Film and TV

BPM, a Definitive AIDS Epic

Robin Campillo, Out Magazine, looks back at ACT-UP’s innocence & urgency. 

For those who don’t remember the AIDS crisis, Robin Campillo’s imperfect BPM comes close to being the definitive AIDS epic. It’s a feat of vivid and inspired recollection. Set in the early 1990s, it recreates the fervor of those men and women who, following the example set in the United States by the group AIDS Coalition To Unleash Power, formed a European equivalent, ACT-UP Paris. They put their passions into being unruly activists, defending the rights of people with AIDS by demanding public recognition of the crisis, insisting on government responsibility and greater medical industry involvement.

But Campillo’s film does more than argue trendy political “resistance.” It is also a romance about the activist past. While following the protestors’ agenda (based partly on Campillo’s own experiences), the movie becomes increasingly personal. Like the classic innovations of D.W. Griffith’s Intolerance and Altman’s Nashville, its accordion-like narrative expands and contracts—from group meetings (about tactical demonstrations and developing medical treatments from Protease inhibitors to DDC and AZT ) and protests into intimate scenes and then back into public spectacle).

Campillo and cinematographer Jeanne Lapoirie (Wild Reeds) attempt pacing scenes to the urgent, sensuality of disco rhythms, as per the title (also the normal human heart rate). There’s are poetic transitions like the stunning symbolic transformation of the Seine to mark the era’s lifeblood. This multi-character story is the most ambitious, modern-day queer epic since Patrice Chereau’s Those Who Love Me Can Take the Train (1999). Campillo brings back the tragic, emotional past so that it teaches about that age with contemporary immediacy.

The advances made in gay social life since the AIDS crisis began are evident in Campillo’s unique recall. His multicultural, male and female cast, seem startlingly youthful. Endangered angels, their innocence and optimism make the plague’s disaster all the more devastating—it looks like it could be happening today. This urgency points to Campillo’s particular filmmaking gift. As in the 2015 Eastern Boys, he observes modern social crisis in which the political is also personal.

If there is a key scene in BPM, it’s between Sean (Nahuel Perez Biscayart), a queeny fireplug and tall, quiet Nathan (Arnaud Valois). The instant attraction of these opposites leads to some fumbling about condoms, then they reveal themselves. Campillo elegantly edits their first physical exploration into Sean’s memory of his initiation—and infection—at age 16. This sustained intimacy dramatizes that AIDS era maxim “When you sleep with one person you also sleep with everyone they’ve slept with.”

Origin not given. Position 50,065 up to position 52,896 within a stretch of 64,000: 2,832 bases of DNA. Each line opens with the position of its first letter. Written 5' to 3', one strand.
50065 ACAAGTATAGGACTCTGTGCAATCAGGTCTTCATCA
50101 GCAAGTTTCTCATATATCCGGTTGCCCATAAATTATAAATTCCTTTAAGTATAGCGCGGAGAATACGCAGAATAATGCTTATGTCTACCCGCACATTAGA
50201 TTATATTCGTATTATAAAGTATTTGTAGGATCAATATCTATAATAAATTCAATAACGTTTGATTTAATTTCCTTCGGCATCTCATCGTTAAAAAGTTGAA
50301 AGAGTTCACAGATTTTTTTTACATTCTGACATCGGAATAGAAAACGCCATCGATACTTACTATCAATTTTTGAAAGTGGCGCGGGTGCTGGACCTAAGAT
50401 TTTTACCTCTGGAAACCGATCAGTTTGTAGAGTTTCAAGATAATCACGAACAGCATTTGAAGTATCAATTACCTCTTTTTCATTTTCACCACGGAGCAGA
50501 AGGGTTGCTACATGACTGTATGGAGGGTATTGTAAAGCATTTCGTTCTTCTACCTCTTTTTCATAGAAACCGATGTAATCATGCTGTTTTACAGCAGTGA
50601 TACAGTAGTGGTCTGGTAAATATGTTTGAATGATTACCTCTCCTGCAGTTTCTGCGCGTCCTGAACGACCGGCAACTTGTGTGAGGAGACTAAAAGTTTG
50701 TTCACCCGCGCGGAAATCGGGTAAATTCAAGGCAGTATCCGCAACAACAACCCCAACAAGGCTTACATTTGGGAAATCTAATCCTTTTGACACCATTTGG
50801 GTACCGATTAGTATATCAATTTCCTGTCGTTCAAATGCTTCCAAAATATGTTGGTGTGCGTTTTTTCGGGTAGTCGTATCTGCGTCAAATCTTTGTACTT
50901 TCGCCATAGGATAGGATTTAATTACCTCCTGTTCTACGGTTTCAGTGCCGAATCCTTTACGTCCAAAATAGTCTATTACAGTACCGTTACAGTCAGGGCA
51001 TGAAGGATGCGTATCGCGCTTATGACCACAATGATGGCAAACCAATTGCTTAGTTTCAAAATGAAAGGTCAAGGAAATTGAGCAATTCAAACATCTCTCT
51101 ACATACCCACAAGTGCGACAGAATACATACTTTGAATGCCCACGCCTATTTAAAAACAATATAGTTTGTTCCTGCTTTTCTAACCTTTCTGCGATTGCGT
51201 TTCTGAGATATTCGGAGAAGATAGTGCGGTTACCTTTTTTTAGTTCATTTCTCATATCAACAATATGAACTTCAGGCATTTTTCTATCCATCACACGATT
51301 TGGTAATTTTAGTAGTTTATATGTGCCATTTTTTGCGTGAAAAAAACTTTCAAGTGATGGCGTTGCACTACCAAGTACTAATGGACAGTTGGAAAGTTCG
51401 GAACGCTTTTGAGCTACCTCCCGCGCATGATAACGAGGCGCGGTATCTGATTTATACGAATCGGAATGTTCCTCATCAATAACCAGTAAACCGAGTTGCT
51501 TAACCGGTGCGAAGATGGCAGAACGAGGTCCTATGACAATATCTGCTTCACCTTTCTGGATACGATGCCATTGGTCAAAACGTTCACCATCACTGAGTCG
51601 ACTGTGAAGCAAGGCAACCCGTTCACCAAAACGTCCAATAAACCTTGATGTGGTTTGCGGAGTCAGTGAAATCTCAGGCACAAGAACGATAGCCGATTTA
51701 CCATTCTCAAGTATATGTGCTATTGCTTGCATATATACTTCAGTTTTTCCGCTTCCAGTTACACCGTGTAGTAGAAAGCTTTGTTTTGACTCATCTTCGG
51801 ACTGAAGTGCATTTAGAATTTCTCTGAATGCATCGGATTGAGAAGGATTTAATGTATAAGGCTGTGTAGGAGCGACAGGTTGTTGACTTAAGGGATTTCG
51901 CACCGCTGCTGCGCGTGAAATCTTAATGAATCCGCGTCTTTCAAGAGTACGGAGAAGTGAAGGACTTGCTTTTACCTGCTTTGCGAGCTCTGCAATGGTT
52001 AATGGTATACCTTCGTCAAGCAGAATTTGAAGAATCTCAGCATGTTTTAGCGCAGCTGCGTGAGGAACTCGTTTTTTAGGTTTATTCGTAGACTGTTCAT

BPM recognizes a new kind of camaraderie among people sharing the same catastrophe as they struggle towards enlightenment and self-sufficiency. In the ACT-UP meetings, different perspectives and ideas clash. These are contrasted to disco scenes depicting a desperate need for release. The young faces are strikingly individual: zealous Sophie (Adele Hanael), brainy Thibault (Antoine Reinartz), and gentle history student Jeremie (Ariel Borenstein) look like Millennials which seems to hasten their dilemma. History becomes our story.

Previous AIDS movies were so caught up in their own serious commitment that they feel like period pieces. Ryan Murphy’s The Normal Heart lacked the skill to rise above Larry Kramer’s anger and Mike Nichols’ Angels in America had such “prestige movie” airs it exposed the worst, smart-ass aspects of Tony Kushner’s overinflated writing; it made his search for visionary-spiritual significance feel abstract. But Campillo’s emphasis on lengthy observation and emotional interplay is convincingly naturalistic. The world falls away as Nathan and Sean comment on a gathering of disparate comrades and Nathan confesses a failure of nerve about his first lover. A secular wake surprisingly uncovers the inherent humanism of social allegiance. Campillo intercuts news footage of ACT-UP church disruptions but omits the biased sermonizing that made the 2012 doc How to Survive a Plague insensitive.

BPM never makes the mistake of alienating a particular character or segment of the audience. (“You can’t split responsibility,” Sean warns against careless hook-ups). Campillo’s even-handedness (including a swipe at the intellectualized homophobia of philosopher Jean Baudrillard) is worthy of an epic about mankind forced to face mortality without fairness or warning. When Thibault tells Sean “We don’t like each other but we’re friends,” it prepares for the film’s most shattering, moving sequence.

Although Campillo’s memory of the epidemic borrows from American social activism, it consistently avoids political bias and sentimentality as American filmmakers seem unable to do. Even when its disco sequences drift into aimless respite, BPM is French cinematic rationalism at its most effective. A film that encourages queers to have enemies would be counterproductive. BPM transcends modern queer politics.

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